Like the TFRP proposed assessment in the Haben matter, these FTB NPAs are sent by certified mail. You have only a short time to file a protest to the NPA. Nevertheless, taxpayers fail or refuse to make the trip to the Post Office for fear of the bad news. If an NPA is not timely protested it becomes a final assessment and subject to collection. The tax debt will have to be paid in full before you can take advantage of the FTB refund process. Many NPAs contain faulty assessments that fail to take into account itemized deductions. They often have penalties that can be removed by showing reasonable cause. However, if you do not timely take advantage of your right to contest the NPA, the assigned collector does not want to hear about your itemized deductions, credits, or penalty abatement reasons. The collector is there for one purpose – to collect the tax.

Being Diligent with EDD Matters

Most EDD audits result in the issuance of a Notice of Assessment (NA). The NA usually has 2 dates in the upper right-hand corner – the date the NA was issued and the date it was mailed. A taxpayer has only 30 days to file a Petition with the CUIAB. The official EDD instructions simply state that the Petition must be filed within 30 days; but from what date? The instructions are not clear. Therefore, always assume that the earlier date governs.

The NA is not necessarily a final word to the audit. For example, the NA may assess penalties that are improper or based upon a misunderstanding or a communication failure with the auditor. The policy of the EDD is to allow any taxpayer to reopen an audit for purposes of clarification or to provide documentation that was not previously given to an auditor. That is at least the policy, however, it is up to the taxpayer to be very diligent when protecting his or her rights to reduce or eliminate a potential assessment. Let me give you a couple of real life examples:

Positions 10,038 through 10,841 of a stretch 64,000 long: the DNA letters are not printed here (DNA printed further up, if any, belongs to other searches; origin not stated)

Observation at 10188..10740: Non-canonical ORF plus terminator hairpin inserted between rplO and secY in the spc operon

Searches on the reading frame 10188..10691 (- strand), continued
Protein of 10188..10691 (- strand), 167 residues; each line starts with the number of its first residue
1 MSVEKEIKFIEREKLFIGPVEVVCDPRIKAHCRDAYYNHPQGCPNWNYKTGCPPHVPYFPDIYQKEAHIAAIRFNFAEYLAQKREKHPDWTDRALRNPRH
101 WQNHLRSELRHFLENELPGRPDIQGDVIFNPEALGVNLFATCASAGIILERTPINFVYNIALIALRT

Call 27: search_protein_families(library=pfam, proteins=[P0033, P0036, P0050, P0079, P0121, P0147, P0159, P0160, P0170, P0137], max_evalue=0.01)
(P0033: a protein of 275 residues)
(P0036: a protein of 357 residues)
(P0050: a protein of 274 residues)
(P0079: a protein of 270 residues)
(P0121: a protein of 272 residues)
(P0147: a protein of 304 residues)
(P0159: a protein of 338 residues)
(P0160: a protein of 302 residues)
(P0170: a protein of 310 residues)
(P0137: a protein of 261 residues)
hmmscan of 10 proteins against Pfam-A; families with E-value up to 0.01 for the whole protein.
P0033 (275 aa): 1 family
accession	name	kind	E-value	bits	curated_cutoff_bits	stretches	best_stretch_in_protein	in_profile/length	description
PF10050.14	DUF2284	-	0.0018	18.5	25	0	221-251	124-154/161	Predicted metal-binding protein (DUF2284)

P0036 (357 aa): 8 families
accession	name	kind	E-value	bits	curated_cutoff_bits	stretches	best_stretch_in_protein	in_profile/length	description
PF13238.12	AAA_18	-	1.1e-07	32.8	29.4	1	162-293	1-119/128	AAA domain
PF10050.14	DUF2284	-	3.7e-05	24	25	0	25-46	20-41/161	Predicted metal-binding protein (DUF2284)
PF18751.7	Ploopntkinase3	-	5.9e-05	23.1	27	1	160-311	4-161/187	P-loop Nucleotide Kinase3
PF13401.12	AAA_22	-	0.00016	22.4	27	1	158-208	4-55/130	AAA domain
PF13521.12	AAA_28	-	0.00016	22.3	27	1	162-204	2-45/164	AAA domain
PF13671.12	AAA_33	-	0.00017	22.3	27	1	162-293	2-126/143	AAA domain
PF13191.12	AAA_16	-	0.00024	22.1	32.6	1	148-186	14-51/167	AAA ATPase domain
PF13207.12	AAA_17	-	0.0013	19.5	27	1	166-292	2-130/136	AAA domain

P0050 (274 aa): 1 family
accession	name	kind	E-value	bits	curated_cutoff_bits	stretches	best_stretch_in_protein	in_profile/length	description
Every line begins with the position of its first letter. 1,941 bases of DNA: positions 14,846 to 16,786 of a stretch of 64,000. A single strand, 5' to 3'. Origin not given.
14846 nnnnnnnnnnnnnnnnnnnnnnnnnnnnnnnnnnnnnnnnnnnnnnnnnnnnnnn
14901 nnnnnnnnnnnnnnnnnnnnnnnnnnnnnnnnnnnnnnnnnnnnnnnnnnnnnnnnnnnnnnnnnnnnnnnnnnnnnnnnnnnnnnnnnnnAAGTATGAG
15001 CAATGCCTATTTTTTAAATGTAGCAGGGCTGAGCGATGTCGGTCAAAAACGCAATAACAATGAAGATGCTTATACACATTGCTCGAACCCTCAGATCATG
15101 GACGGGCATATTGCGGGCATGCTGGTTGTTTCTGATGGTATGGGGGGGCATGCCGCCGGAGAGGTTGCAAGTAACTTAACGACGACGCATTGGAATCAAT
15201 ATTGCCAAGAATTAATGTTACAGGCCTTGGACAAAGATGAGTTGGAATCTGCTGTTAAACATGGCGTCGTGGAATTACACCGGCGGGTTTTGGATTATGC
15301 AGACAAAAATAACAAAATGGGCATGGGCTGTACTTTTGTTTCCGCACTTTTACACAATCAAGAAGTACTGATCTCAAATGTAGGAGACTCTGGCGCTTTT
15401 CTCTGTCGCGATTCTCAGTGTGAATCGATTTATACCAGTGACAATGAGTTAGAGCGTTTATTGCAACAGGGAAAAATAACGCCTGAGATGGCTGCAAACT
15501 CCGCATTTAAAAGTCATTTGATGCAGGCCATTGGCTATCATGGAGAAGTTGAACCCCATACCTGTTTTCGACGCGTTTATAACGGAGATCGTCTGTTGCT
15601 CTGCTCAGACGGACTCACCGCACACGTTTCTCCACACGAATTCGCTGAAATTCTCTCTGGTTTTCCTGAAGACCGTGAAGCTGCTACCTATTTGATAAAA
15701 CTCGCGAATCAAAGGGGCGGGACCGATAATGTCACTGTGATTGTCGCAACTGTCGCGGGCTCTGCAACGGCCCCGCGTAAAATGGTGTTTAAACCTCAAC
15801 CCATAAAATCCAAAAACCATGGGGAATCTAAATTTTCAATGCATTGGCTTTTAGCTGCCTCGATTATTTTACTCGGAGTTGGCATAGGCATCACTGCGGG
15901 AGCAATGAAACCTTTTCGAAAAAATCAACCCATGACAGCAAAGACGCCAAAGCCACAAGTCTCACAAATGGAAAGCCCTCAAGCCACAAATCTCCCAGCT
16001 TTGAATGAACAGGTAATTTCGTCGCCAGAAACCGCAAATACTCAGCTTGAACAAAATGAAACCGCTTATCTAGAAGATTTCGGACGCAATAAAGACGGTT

Case Study No. 1
George is an excellent painter. He has a small painting company. He was audited by the EDD but did not understand the process. He failed to supply the auditor with key documentation. The auditor got tired of waiting and issued a NA. When George got the NA, he made an appointment with the auditor and brought in additional documentation. The auditor informed George that he would look at the documents and get back to him. Unfortunately George interpreted the auditor’s words as telling him that the NA did not count. The EDD auditor forgot about George and never contacted him to revise the NA. George failed to timely file a petition with the CUIAB. The NA became a final assessment and was assigned to a collector. George was not diligent in protecting his rights. The lesson: Never assume that things will take of themselves when it comes to the EDD. George should have hounded the EDD agent to make sure the changes to the NA were made.

Case Study No. 2